From the long hours he still puts in each day, to his old-school approach to the game, the hard-earned lessons from childhood still ooze out of O'Leary, as thick as his New York accent.

Years later, O'Leary's parents would have the Atlanta-area newspapers mailed to their home, the postman lugging his heavy bags up to the former postmaster's home so they could read about their son's teams at Georgia Tech.

His father passed away in 1995, before George was ever a head coach, but his mother would be a source of strength through the most crucial points of his career until her death in 2004.

'George is always going to tell you the truth'

O'Leary is best known for the snippets fans get to see. The shouting, finger-pointing coach on the sideline or the snarky responses during postgame press conferences.

The brashness has become such a part of "O'Leary, the coach" that it has overtaken all other parts of his public image, perhaps fairly so. Within the white lines on the football field and inside his office, it's a large part of how O'Leary functions.

Friedgen, then at Maryland, and O'Leary, then at Syracuse, first crossed paths as rivals on the recruiting trail. Friedgen recommended O'Leary to his boss, Bobby Ross. Eventually, Friedgen moved with Ross to Georgia Tech to serve as the team's offensive coordinator. O'Leary was hired to run the Yellow Jackets' defense. For five years, Friedgen and O'Leary carpooled to work at Georgia Tech, departing every day at 5:30 a.m. and returning home again well after 11 p.m.

Friedgen said he learned from O'Leary, the way he coached, the way he approached the game, and, of course, the way he argued. O'Leary's temper was the same then as it has always been, borne not of a quest for perfection, but rather out of an expectation that you work hard enough to justify any result. Win or lose, you did all you could to prepare the right way.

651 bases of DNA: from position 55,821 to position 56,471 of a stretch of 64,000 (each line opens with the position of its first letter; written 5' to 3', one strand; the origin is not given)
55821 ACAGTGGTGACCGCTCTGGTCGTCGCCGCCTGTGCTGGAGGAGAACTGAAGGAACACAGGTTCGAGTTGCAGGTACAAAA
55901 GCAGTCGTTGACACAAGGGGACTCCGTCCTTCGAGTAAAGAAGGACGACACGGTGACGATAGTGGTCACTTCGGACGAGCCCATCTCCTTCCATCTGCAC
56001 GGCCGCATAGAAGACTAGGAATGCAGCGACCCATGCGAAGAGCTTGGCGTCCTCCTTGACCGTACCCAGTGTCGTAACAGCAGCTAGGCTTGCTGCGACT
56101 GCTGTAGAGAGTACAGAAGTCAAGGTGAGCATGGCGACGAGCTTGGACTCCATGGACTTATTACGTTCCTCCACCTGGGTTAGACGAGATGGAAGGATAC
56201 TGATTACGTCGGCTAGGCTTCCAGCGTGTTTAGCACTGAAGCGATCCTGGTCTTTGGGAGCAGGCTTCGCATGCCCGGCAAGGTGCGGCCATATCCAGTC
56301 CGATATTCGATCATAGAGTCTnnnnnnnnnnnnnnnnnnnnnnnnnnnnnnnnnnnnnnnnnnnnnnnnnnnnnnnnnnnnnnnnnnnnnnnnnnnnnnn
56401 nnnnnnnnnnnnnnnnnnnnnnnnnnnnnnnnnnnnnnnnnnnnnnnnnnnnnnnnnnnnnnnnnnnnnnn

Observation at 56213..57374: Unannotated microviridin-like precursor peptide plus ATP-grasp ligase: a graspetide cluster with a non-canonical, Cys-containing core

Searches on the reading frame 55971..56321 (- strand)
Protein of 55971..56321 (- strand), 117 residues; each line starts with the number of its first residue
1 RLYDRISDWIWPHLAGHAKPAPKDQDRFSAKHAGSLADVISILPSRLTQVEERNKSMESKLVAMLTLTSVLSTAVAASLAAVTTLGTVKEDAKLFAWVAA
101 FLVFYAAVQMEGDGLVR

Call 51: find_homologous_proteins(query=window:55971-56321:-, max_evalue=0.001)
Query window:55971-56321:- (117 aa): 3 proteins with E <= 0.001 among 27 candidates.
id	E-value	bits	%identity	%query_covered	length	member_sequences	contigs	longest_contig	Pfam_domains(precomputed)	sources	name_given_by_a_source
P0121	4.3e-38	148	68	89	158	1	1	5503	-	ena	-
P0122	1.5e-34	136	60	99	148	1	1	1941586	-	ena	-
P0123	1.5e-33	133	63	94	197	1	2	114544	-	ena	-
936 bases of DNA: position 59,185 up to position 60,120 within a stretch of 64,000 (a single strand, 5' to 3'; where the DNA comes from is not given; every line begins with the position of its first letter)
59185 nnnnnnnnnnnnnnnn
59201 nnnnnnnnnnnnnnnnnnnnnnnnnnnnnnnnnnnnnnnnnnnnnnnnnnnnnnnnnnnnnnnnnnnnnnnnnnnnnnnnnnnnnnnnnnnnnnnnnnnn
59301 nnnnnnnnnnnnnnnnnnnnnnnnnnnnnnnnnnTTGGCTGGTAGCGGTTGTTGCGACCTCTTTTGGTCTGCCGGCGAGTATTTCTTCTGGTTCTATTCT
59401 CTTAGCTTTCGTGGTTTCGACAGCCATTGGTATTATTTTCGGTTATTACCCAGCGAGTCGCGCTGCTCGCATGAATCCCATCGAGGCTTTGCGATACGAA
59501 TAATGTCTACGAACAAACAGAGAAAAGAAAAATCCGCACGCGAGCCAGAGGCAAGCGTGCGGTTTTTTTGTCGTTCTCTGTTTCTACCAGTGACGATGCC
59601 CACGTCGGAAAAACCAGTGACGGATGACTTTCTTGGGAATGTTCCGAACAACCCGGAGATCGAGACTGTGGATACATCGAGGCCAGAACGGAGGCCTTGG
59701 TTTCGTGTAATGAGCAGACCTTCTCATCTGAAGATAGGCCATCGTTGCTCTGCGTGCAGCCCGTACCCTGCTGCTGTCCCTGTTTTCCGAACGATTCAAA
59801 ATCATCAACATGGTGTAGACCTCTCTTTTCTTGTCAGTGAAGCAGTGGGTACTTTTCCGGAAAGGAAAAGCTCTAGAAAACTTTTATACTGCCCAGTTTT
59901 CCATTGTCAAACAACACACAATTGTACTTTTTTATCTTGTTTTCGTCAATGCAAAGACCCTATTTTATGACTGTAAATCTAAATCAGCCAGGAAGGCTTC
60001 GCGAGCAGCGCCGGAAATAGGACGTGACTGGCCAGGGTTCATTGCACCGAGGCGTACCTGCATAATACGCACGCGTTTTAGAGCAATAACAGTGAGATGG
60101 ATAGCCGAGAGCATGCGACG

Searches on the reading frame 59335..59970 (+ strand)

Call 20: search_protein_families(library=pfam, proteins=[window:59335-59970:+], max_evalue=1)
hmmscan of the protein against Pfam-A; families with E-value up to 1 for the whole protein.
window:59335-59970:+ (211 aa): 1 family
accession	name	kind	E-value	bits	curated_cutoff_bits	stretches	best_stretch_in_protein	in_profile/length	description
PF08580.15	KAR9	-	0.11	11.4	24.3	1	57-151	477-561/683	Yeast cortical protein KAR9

"As long as winning is the ultimate goal for everyone, you're going to have arguments," O'Leary said, "I expect that."

Not all coaches function best under O'Leary's management. Friedgen and O'Leary were similar in their approach, "maybe because we're both New Yorkers," Friedgen said. Several coaches, some who have gone on to coach in the NFL and others to college head coaching jobs, said O'Leary's fiery, straight-forward attitude always made for a stronger meeting room and, ultimately, a better program.

"George is always going to tell you the truth," Friedgen said. "That's why we're so good. It's very honest. A lot of times we don't agree. I mean I've called him [a jerk] a million times. I love the [jerk]. That's the difference."

'It was like a funeral'

The basement of the O'Leary lake house served as an escape in December 2001, a place to hide away from everything swirling around outside the doors of his home.

In the days after his resignation from Notre Dame, O'Leary drove to Eatonton. He had to get away.

From Dec. 9 to Dec. 13, 2001, the Irish-Catholic boy from Long Island had held his dream job. But embellishments on his biography — inserted when he was a young coach leaving the high school level for Syracuse in 1980 — finally caught up with him. And when his brothers, Peter and Tom, flew down to Georgia unannounced in the days after the scandal broke, they found him there in the basement.

"Almost in a catatonic state," Peter said.

George O'Leary had not shaved or changed his clothes. He was not eating. The phone rang and rang, but calls went unreturned. Friends filed in to the lakeside home to try to see him.

"It was like a funeral," Sharon O'Leary said.

The tight circle George O'Leary had built around himself rallied to bring him back to life.

His brothers convinced him to return some calls, and Friedgen encouraged O'Leary over the phone that life would soon return to some form of normalcy. O'Leary's agent and good friend, Jack Reale, set up a television interview with ESPN and then, finally, the Reynolds brothers and other close friends pulled O'Leary away to join them on a boat trip down the East Coast.